MAJOR high street retailer Primark is believed to be close to agreeing a deal to open a store at the planned £110 million Coyte Farm development, the Cornish Guardian has learnt.
On the eve of on one of the biggest decisions in St Austell's history, where the Coyte Farm application will be decided, sources close to the development say a deal with Primark is imminent.
It is understood that the store would be the biggest in the South West, at around 50,000sq ft, and would be Cornwall's first store, creating around 200 jobs.
The news comes as Cornwall Council's strategic planning committee prepares to make a final decision on the scheme tomorrow.
"It would be the first Primark store in Cornwall and the largest store in the South West," the source said.
If approved tomorrow, the 90-acre development would also incorporate a Next, Marks & Spencer and Sainsbury's supermarket on the site in St Mewan, which it is said will bring hundreds of jobs to the town and provide an economic boost to Cornwall.
However, the application has divided the town with many traders fearing it will kill the town centre.
Hundreds of people, both for and against the development, are expected to gather outside County Hall in Truro in a final bid to sway councillors' votes ahead of the crunch meeting.
Simon Hoare, Coyte Farm spokesperson, said he hoped councillors would recognise the potential benefits the development would bring to St Austell.
"I hope the strategic planning committee realise the importance of this proposal and recognise the benefits it will bring," he said.
"This is a scheme that is funded and deliverable and is not a pipe dream. This is going to deliver those national retailers that people want to see."
Trader Ally Watkins, who established the Stop Coyte Farm campaign two years ago, said she is expecting large numbers of people to gather at County Hall to have their say tomorrow morning.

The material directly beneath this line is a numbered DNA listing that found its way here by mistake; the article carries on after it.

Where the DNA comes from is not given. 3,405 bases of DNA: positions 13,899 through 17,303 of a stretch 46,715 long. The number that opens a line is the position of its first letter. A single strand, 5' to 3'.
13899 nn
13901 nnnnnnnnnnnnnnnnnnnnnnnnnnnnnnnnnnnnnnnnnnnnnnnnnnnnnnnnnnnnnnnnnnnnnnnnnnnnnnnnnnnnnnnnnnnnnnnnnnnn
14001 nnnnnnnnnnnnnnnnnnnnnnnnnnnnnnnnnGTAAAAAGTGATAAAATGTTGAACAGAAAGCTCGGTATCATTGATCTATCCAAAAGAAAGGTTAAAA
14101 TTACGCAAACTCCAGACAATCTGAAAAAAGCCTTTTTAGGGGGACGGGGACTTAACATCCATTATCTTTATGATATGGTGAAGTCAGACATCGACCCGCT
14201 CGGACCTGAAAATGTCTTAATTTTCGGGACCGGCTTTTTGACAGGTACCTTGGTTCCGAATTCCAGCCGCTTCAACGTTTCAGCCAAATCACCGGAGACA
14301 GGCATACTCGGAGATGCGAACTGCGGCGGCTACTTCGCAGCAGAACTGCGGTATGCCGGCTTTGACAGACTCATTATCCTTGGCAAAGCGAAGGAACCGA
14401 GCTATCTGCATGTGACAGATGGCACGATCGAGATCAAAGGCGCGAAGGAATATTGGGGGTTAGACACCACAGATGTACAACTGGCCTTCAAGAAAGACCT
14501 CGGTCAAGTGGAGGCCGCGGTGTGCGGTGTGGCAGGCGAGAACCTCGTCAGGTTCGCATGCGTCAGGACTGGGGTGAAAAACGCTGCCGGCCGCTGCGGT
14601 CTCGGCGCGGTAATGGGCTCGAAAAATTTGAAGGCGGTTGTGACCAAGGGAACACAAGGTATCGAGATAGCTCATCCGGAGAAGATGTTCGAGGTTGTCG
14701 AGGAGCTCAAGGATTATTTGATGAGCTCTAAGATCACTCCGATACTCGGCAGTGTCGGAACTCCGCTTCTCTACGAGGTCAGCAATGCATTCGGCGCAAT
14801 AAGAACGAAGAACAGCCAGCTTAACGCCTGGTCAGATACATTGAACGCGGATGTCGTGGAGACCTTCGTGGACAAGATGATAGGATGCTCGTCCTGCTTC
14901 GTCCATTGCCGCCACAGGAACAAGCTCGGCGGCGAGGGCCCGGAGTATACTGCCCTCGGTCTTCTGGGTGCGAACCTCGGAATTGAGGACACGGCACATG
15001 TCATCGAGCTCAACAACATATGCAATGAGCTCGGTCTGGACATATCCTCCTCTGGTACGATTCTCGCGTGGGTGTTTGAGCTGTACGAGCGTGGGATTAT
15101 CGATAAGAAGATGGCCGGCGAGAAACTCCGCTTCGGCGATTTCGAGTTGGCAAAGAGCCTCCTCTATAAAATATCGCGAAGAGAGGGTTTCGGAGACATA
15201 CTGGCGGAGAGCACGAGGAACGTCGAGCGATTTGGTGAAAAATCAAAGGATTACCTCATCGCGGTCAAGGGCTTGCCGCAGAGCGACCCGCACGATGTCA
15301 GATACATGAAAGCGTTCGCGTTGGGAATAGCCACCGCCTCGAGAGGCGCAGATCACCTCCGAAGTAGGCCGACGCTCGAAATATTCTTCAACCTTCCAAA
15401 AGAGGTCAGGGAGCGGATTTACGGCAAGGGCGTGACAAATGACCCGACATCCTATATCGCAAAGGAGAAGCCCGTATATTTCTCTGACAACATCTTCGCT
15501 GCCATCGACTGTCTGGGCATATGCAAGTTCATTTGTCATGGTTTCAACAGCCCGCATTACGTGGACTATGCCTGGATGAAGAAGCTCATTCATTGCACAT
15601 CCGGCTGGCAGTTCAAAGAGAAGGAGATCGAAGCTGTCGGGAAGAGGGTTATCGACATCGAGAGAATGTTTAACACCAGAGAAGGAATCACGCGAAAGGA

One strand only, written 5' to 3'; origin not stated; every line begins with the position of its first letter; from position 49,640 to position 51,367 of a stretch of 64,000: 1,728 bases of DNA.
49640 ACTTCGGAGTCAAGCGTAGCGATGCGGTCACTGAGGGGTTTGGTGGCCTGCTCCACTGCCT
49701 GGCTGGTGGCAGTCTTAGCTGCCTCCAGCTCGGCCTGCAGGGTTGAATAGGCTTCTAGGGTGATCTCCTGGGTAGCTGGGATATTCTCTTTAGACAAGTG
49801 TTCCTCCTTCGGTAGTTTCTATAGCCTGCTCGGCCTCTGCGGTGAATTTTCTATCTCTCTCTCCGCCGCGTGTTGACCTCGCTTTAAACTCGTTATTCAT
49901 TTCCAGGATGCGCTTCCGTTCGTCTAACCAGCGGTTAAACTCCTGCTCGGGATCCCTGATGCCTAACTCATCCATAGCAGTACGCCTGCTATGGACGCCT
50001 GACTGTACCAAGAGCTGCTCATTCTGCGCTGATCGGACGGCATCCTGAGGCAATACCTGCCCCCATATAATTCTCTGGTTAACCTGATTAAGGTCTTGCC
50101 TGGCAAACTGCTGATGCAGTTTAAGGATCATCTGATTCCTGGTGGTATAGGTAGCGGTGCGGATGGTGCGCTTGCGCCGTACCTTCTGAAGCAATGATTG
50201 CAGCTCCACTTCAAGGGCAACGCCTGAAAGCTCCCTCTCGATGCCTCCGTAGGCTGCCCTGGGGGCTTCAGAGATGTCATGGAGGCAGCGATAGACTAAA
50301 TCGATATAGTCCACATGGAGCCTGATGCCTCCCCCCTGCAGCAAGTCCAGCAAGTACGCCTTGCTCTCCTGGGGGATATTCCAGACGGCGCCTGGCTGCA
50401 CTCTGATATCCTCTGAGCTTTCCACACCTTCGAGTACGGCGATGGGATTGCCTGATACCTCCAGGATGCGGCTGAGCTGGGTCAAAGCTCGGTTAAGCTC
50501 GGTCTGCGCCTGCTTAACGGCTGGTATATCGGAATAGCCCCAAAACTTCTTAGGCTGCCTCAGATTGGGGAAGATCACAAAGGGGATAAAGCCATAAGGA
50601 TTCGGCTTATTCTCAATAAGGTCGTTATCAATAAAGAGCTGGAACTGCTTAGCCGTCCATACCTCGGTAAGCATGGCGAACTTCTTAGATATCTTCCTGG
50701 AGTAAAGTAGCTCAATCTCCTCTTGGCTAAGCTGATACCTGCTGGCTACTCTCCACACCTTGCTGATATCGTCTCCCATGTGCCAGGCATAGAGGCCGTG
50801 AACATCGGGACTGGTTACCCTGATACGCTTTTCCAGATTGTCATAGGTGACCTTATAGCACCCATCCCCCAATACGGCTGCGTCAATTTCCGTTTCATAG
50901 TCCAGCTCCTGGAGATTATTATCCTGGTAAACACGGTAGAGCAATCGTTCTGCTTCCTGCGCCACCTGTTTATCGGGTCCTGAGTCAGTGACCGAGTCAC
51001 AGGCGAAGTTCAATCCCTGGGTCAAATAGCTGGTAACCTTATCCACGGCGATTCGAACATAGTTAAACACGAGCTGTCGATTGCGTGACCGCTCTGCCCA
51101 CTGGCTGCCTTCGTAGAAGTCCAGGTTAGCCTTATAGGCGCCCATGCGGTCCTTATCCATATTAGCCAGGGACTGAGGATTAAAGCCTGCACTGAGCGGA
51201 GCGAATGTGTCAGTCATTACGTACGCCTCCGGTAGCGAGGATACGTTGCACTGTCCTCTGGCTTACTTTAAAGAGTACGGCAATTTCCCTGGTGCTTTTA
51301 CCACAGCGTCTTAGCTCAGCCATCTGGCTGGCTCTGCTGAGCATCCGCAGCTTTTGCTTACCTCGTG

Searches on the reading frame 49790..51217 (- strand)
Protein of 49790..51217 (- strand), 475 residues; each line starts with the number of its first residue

"We are inviting people to come down to have their say one last time," she said.
Ms Watkins, who argues the development is too big and will put traders in the town centre out of business, is urging councillors to favour an alternative development outlined by a group of business leaders in the town – Together St Austell.
"Together St Austell has come up with something that offers intelligent design," she said.
"It's backed by developers who have already got £30 million invested in St Austell. Coyte Farm has held St Austell up for too long," she added.
In response to the opposition campaign, business consultant Tony Goodman established a rival group in support of the plans.
In November he set up the Facebook page The Silent Majority of St Austell Speak Up, which now has more than 800 supporters.
He argues up to 80 per cent of people in the town are in favour of Coyte Farm.
"I believe there is a silent majority being ignored largely because of apathy," Mr Goodman said.
"Most people will protest against things but they don't protest for things.
"It's a proven business model that has worked across the country. If you get big names in, other brands will follow.
"St Austell will not die. The town centre will not die. If people come to Coyte Farm they will come into St Austell."
The plans, jointly submitted by Mercial Developments, Metric Properties and Sainsburys, have been recommended for approval by Cornwall Council's planning officer.
Primark said due to company policy the chain was unable to comment on the claims of a deal.